Submitted to: Journal of Animal Science
Publication Type: Peer Reviewed Journal
Publication Acceptance Date: 12/30/2011
Publication Date: 7/1/2012
Citation: Welch, K.D., Green, B.T., Gardner, D.R., Cook, D., Pfister, J.A., Panter, K.E. 2012. The effect of 7,8-methylenedioxylycoctonine-type diterpenoid alkaloids on the toxicity of tall larkspur (Delphinium spp.) in cattle. Journal of Animal Science. 90(7): 2394-401.
Interpretive Summary: Larkspurs (Delphinium spp.) are one of the most serious toxic plant problems on foothill and mountain rangelands in the western U.S. The toxicity of larkspur plants is due to alkaloids which occur as 2 chemical structural types, the MDL type, such as deltaline, and the MSAL type, such as methyllycaconitine (MLA). Although the MSAL-type alkaloids are more toxic (typically >20x), the MDL-type alkaloids are generally more abundant in D. barbeyi and D. occidentale populations. Current management recommendations for grazing cattle on larkspur-infested ranges are based primarily on the concentration of the MSAL-type alkaloids. In this study, we examined the role of MDL-type alkaloids in the overall toxicity of tall larkspur plants to cattle while controlling the dose of MSAL-type alkaloids. The results from this study indicate that MDL-type alkaloids exacerbate the overall toxicity of the MSAL-type alkaloids and should be considered when predicting potential toxicity of larkspur populations. Therefore, when chemical analyses are performed on larkspur plants to assess their toxic potential, the concentration of both the MSAL-type and total alkaloids should be determined, with more weight given to the MSAL-type alkaloids. Finally, the results from this study indicate that larkspur plants containing large amounts of MDL-type alkaloids, in addition to high MSAL-type alkaloid content, should be considered potentially more dangerous to cattle than plants with only high MSAL-type alkaloids.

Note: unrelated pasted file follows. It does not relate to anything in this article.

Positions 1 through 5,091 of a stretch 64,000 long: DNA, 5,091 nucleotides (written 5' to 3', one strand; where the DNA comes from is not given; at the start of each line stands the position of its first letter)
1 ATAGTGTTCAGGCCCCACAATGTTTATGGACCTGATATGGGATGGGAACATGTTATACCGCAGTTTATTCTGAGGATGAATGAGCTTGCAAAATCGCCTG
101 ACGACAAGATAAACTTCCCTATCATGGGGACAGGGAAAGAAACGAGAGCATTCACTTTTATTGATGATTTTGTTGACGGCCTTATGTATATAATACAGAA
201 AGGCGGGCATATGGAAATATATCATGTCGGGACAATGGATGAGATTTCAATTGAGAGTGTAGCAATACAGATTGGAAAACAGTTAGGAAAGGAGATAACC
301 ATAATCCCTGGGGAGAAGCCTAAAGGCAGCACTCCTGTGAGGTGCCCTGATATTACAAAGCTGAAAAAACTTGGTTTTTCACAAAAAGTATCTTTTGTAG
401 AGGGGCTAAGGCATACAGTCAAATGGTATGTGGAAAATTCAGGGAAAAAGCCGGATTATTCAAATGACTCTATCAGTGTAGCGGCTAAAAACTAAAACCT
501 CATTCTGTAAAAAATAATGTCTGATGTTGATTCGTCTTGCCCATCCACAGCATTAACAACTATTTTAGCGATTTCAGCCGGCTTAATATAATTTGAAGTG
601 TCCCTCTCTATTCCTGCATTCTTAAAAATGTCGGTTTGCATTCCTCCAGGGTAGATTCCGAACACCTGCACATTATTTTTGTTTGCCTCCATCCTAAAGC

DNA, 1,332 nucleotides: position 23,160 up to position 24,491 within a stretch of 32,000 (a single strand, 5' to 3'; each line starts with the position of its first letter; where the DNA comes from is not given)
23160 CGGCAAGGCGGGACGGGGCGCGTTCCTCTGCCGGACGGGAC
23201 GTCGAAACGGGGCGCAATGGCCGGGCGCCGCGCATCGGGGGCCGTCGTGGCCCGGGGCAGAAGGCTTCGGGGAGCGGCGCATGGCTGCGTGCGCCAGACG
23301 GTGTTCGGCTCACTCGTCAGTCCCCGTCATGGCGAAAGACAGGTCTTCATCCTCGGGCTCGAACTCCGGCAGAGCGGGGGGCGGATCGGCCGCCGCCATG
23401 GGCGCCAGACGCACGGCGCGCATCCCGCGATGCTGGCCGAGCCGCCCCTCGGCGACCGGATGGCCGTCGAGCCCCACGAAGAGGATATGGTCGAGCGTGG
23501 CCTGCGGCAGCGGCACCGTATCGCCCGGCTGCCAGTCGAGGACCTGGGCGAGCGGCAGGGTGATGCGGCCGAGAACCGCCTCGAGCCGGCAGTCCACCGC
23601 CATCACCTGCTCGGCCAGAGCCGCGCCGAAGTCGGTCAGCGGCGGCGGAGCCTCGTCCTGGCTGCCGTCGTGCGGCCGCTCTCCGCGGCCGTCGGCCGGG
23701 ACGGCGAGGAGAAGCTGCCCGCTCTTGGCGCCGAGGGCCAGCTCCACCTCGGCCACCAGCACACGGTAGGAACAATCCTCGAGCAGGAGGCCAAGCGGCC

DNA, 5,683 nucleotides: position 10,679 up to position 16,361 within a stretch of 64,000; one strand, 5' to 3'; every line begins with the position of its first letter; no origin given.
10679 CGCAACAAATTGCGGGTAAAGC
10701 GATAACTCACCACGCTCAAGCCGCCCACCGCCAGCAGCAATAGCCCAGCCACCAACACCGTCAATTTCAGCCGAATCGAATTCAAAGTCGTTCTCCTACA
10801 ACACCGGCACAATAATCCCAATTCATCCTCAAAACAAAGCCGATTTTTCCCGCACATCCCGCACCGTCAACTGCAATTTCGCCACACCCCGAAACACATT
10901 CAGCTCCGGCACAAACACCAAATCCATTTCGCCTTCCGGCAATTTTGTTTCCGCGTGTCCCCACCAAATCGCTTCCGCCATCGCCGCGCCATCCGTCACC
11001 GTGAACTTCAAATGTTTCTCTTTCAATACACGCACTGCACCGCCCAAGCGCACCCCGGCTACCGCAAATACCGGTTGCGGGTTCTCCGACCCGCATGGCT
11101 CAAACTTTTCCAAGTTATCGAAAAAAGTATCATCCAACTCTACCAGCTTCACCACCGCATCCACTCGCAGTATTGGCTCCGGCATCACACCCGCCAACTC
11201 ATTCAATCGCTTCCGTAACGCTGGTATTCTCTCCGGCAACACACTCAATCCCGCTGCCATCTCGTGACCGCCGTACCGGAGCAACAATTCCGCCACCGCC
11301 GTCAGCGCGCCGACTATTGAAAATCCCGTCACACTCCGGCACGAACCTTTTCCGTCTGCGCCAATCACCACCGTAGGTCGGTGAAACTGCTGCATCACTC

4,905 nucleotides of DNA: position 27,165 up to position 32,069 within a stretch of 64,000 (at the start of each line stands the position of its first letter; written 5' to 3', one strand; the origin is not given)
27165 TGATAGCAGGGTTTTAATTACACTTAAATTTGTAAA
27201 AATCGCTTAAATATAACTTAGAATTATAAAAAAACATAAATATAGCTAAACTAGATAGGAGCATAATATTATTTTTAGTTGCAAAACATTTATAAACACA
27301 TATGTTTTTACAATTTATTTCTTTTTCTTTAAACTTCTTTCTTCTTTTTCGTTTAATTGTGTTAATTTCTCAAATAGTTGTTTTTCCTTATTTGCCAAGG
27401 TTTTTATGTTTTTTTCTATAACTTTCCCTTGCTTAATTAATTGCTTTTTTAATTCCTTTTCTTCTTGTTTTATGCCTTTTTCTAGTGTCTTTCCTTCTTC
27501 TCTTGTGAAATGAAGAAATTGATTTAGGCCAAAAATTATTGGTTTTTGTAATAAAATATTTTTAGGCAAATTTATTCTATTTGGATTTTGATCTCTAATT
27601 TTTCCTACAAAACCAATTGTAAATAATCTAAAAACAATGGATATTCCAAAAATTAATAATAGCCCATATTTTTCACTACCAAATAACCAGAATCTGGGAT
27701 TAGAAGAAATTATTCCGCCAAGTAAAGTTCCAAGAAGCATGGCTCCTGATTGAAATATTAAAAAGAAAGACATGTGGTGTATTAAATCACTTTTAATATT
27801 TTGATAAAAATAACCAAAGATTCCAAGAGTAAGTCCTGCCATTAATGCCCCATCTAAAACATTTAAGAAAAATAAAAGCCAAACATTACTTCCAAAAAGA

Technical Abstract: Delphinium spp. contain numerous norditerpenoid alkaloids which are structurally delineated as 7, 8-methylenedioxylycoctonine (MDL) and N-(methylsuccinimido) anthranoyllycoctonine (MSAL)-type alkaloids. The toxicity of many tall larkspur species has been primarily attributed to their high concentration of MSAL-type alkaloids, such as methyllycaconitine (MLA), which are typically 20 times more toxic than the MDL-type alkaloids. However, the less toxic MDL-type alkaloids are often more abundant than MSAL-type alkaloids in most Delphinium barbeyi and Delphinium occidentale populations. Previous research demonstrated that MDL-type alkaloids increase the acute toxicity of MSAL-type alkaloids. In this study, cattle were dosed with plant material from two different populations of tall larkspur containing either almost exclusively MDL- or MSAL-type alkaloids. These two plant populations were combined to create mixtures with ratios of 0.3:1, 1:1, 5:1, and 10:1 MDL- to MSAL-type alkaloids. The dose that elicited similar clinical signs of poisoning in mice and cattle was determined for each mixture based on the MSAL-type alkaloid content. As the ratio of less toxic MDL- to MSAL-type alkaloids increased, the amount of MSAL-type alkaloids required to elicit clinical signs decreased. These results indicate that the less toxic MDL-type alkaloids in tall larkspur exacerbate the toxicity of the plant. Consequently, both the amount of MSAL-type alkaloids and the amount of total alkaloids should be fully characterized to more accurately determine the relative toxicity of tall larkspur plant material.